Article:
Retired people traveling abroad are more and more numerous and many travel agencies created specialized tours for retired and old people in order to meet their specific needs and expectations.
In this aspect, travel agencies still dominate: this channel of elderly tourism contributed about 70% of the flow of elderly tourists, and traditional travel agency stores are the most important sales channel, accounting for nearly 60%.
Marketing strategies to attract Chinese tourists
6. Video advertisement
The ratio of smartphone users in China has been increased tremendously. In 2017, digital ad spending in China reached $40.42 bn, a 30% increase from the previous years’ spending. Ad spending in China is expected to reach over $80 bn by 2020.
The numbers speak for themselves, this is a lucrative arena in terms of spending and return on investment. Chinese people like to watch videos on smartphones and you can develop unique ideas to spread your brand awareness campaigns through effective video messages.
7. Social media: Because every Chinese is super Connected
China is the world’s largest connected country: more than 90% of Chinese people have an account on at least one Chinese social network.
WeChat, with more than 1.2 billion users registered, is the social media most used in China and, regardless of the size of your company, it is an essential medium to develop your marketing strategy in the country.
By promoting your company on social networks, you can build a community surrounding your company, reach your target, get feedback, and create a friendlier company image.
8. E-reputation: because the Chinese do not want to be scammed
Having a good reputation online is essential in China. Public Relations is one of the key points on which any digital marketing strategy should be based. More than attract Chinese travelers to your website, it is important to raise your company’s awareness and to make it more visible for Chineses travelers by using online Public Relations.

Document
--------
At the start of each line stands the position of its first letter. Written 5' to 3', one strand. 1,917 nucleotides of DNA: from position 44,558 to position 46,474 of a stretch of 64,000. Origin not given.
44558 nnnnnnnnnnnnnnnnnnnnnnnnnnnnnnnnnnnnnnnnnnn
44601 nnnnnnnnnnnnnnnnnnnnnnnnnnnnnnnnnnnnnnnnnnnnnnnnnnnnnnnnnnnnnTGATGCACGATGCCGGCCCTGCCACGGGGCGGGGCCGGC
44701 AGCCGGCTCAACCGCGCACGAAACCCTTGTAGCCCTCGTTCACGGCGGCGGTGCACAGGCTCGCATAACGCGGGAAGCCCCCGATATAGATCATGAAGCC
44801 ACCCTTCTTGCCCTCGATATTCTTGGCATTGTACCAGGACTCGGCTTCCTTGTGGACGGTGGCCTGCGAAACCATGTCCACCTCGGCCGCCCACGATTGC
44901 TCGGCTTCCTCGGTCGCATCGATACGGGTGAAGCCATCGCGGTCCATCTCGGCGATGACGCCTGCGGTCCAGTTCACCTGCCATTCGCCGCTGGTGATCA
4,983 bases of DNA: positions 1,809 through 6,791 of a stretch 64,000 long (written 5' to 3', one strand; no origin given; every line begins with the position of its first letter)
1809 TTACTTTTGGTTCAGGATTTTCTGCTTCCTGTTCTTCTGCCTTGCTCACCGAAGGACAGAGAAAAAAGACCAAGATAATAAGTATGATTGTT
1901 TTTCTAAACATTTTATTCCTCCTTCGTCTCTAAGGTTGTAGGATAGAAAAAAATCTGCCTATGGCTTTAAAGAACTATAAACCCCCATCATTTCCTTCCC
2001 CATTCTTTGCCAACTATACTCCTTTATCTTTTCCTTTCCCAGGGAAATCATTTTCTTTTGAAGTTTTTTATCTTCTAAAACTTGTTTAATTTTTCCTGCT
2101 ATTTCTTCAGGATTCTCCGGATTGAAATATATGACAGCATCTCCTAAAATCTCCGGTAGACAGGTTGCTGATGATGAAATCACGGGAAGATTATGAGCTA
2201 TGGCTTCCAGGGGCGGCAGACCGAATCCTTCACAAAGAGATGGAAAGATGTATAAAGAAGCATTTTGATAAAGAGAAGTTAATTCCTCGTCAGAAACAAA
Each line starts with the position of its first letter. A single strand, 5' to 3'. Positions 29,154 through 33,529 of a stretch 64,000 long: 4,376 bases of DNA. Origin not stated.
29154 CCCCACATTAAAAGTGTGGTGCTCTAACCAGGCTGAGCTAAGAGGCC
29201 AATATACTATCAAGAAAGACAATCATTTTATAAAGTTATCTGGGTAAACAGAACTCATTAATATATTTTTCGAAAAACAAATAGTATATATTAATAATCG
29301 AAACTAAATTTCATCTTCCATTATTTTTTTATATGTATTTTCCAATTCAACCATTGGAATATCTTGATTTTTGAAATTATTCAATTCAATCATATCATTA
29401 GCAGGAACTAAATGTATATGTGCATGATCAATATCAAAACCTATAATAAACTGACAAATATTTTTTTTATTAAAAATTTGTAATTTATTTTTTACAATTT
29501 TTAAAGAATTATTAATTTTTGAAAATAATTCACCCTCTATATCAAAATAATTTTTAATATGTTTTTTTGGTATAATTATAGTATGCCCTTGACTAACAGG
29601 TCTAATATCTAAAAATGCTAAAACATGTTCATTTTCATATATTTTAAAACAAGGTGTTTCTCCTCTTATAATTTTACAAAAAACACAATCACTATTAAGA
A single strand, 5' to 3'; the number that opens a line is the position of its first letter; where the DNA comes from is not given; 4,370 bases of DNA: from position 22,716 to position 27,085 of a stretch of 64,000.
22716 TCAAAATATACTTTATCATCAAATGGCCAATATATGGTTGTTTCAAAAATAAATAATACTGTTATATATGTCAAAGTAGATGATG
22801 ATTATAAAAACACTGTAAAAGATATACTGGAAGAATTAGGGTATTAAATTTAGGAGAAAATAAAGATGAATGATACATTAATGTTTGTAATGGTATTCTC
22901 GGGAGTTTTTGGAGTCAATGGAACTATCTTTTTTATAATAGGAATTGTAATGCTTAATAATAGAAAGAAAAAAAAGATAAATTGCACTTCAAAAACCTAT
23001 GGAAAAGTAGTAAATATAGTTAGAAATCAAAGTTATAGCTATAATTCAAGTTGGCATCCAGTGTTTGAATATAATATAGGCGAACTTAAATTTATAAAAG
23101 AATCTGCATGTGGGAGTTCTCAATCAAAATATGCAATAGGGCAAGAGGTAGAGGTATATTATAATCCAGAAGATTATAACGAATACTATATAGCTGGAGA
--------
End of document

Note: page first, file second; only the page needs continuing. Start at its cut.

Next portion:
Chinese internet users spend more than 40% of their spare time on the internet, therefore, you should favor online public relations.
9. SEO on Baidu: The MUST for Travel Players
SEO on Baidu is the key to the visibility of your company in China. Baidu is the most used search engine in China. It is currently ranked at position 4, in the Alexa Rankings among the most visited sites in the world.
Baidu now offers a wide range of services, such as web searches, image searches, music, forums, or a Q&A service. Key SEO strategies include keyword optimization, backlinks, and content sharing, this is the way to generate quality traffic. Compared with SEA, SEO takes more time, but it is long term solution in terms of developing a better e-reputation and is ultimately more stable.
10. Challenges and opportunities for Chinese tourism under the COVID-19
At the beginning of 2020, the COVID-19 swept China and then the whole world, and it has a huge impact on China’s and the global tourism industry. Under crisis and changes, challenges and opportunities coexist.
How to “survive” in response to the epidemic is the main theme of the tourism industry. At the same time, in the context of industry and consumption changes, the market is gestating major opportunities. Successfully capturing these development opportunities, companies are expected to take the lead in the market recovery and build a competitive advantage.
Companies still need to respond quickly to public opinions, and this is the best time for interaction with targets. For example, even when users are unable to travel due to the epidemic, Mafengwo – one of the largest tourism social media in China, still actively uses content and community to interact with its users. The platform has developed a wishing activity of “#the place to go after the epidemic”, users can write down the destination they want to travel to on the page and broadcast it in real-time.
In this way, businesses can enhance user stickiness and create leads. Once the frontiers are opened, those tourism companies who have already well-prepared during the epidemic can quickly respond to get those potential targets and work out appropriate traveling plans for their users.